Reitman was investigating why the agency had waived a $200 million fine against PG&E and whether the governor’s office influenced that decision.
The agency said the records are confidential; Reitman filed an administrative appeal. The court noted that after seven months had passed and the agency had not made a decision, it filed a lawsuit against Reitman.
The agency then sought to dismiss his case because he had not completed its administrative procedures, but the state Supreme Court ordered a review of the case.
The panel has long maintained that those requesting records cannot be sued for failing to comply with the DSA before they are subject to two internal administrative appeals for their claim. As its legal basis, the agency cited a 100-year-old law intended to prevent arbitrary litigation by railroad interests.
But as the lawsuit pointed out, the agency’s appeal system did not provide a deadline, allowing it to postpone its decisions on releasing records indefinitely, despite a PRA requirement that agencies decide within 24 days. In this way, the agency prevented people from having a court independently review their cases, even when their applications were pending with the agency.
The California Public Records Act was enacted in 1968 along the lines of the federal Freedom of Information Act. State law states that “Access to information relating to the conduct of people’s business is a basic and necessary right.”
It says all state agencies “must” determine whether requested records are publishable within 24 days, immediately notify the applicant and release them “on the spot.” It says that if the agency withholds the records, the applicant may request a court review “as soon as possible.”
Voters strengthened the law in 2004 when they overwhelmingly passed Proposition 59, which included similar words in the state constitution.
The commission also has roots in a constitutional amendment backed by voters. The agency was set up in 1879 as the Commission for Railroads, but was corrupted by the Southern Pacific Railroad, says a history written by Commission staff. In 1911, voters following Governor Hiram Johnson’s reform program granted the agency greater autonomy with the intent of insulating it from undue influences. Its authority extended to other facilities, and in 1946 it was renamed.
The agency is led by five commissioners appointed by the governor for a six-year term. They oversee 1,402 employees and a budget of $1.1 billion.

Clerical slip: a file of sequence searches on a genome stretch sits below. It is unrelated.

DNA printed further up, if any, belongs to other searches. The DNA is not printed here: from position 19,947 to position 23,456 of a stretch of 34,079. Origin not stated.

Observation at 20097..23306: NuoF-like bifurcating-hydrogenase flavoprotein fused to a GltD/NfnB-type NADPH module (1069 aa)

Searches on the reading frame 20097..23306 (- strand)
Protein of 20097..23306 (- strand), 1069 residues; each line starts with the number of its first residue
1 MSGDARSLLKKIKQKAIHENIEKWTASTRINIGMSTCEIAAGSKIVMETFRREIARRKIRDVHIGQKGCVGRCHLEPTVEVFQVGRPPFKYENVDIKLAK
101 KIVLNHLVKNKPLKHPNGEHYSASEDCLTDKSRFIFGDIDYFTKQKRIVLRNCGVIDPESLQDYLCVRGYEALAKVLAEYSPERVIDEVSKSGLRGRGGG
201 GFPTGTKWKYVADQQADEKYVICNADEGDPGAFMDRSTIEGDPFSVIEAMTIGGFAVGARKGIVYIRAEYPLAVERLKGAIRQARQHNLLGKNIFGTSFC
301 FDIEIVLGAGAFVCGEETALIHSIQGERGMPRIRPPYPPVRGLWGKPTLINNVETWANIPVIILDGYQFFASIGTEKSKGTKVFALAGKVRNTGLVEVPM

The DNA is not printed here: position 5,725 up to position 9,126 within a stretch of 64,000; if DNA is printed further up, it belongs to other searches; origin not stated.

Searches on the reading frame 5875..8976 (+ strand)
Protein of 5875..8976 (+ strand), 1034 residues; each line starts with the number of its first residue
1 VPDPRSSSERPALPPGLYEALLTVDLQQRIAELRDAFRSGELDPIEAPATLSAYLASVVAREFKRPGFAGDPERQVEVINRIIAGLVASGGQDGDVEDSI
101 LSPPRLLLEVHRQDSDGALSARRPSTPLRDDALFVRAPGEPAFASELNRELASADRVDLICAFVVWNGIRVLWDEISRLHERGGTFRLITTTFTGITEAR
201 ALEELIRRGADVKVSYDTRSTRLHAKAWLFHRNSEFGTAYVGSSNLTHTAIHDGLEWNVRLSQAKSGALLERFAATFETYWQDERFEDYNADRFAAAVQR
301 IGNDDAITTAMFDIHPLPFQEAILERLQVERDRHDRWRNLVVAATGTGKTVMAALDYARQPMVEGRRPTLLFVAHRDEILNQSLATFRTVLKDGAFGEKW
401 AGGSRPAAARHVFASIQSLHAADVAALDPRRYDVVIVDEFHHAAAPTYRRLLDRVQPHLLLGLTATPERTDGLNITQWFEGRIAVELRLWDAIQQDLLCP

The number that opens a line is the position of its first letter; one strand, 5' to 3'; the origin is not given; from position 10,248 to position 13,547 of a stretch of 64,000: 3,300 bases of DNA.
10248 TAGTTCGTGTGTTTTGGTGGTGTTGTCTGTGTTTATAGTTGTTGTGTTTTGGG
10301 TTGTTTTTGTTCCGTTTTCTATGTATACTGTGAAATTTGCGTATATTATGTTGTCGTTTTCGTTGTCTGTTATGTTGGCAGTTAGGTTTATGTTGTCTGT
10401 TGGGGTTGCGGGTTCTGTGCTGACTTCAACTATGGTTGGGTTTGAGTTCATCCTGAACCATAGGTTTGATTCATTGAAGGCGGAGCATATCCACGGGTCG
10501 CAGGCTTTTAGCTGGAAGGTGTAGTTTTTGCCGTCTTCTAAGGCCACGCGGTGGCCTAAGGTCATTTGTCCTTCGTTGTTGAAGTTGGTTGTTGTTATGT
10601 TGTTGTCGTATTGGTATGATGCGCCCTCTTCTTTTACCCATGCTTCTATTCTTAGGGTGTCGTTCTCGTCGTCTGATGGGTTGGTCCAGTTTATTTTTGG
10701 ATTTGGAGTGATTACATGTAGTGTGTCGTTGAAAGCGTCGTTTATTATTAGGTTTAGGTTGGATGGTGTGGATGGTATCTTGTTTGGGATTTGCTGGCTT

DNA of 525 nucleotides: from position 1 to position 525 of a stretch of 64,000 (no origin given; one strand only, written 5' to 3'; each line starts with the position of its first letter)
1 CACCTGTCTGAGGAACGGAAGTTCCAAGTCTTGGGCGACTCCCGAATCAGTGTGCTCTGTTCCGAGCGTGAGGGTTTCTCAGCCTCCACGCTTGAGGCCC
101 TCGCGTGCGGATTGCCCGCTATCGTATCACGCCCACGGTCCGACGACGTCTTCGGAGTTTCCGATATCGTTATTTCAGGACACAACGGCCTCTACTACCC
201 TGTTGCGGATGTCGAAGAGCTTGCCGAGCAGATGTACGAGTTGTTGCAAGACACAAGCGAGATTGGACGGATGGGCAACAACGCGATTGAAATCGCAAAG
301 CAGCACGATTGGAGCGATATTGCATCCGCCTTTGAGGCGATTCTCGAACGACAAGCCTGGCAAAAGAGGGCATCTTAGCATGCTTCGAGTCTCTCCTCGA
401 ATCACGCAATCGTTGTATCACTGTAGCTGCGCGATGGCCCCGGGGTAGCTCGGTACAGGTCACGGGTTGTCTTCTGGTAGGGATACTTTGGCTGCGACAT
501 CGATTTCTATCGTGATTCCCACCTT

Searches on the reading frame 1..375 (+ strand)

The Commission’s policy on records requests — known as General Order 66-D — states that applicants must complete internal administrative reviews before they can request judicial review of the agency’s withholding of records.
But the Court concluded that just as the Legislature used its “general” power to pass the Public Utilities Act in the early twentieth century, it used the same sweeping power in 1968 to pass the Records Act, which it clearly intended to apply to a committee.
The court declared that “the refugee review authority determines the limits” of the commission’s authority to adopt internal procedures for records requests. She said the agency’s open operation “can’t be squared” with the records law’s tighter timeframe.
“In short, the Repurchase Act calls for registration applications to be treated with caution and disputes over such applications to be treated with caution,” the commission said, and allows applicants to sue for law enforcement.
“PUC has worked for many years as a black box,” said Snyder of the First Amendment Coalition. “The public has not had the same amount of access to its inner workings. Hopefully this will open the door, at least a little bit, to more transparency and, therefore, more accountability for the Public Utilities Authority.”
Seth Rosenfeld He writes for the San Francisco Public Press, an independent, nonprofit newsroom that produces investigative journalism and solutions. For more of her coverage on this topic, see Dark Hailing ride data. This story was produced in partnership with the McGraw Center for Business Journalism at the City University of New York’s Craig Newmark Graduate School of Journalism. Support has also come from the Fund for Investigative Journalism.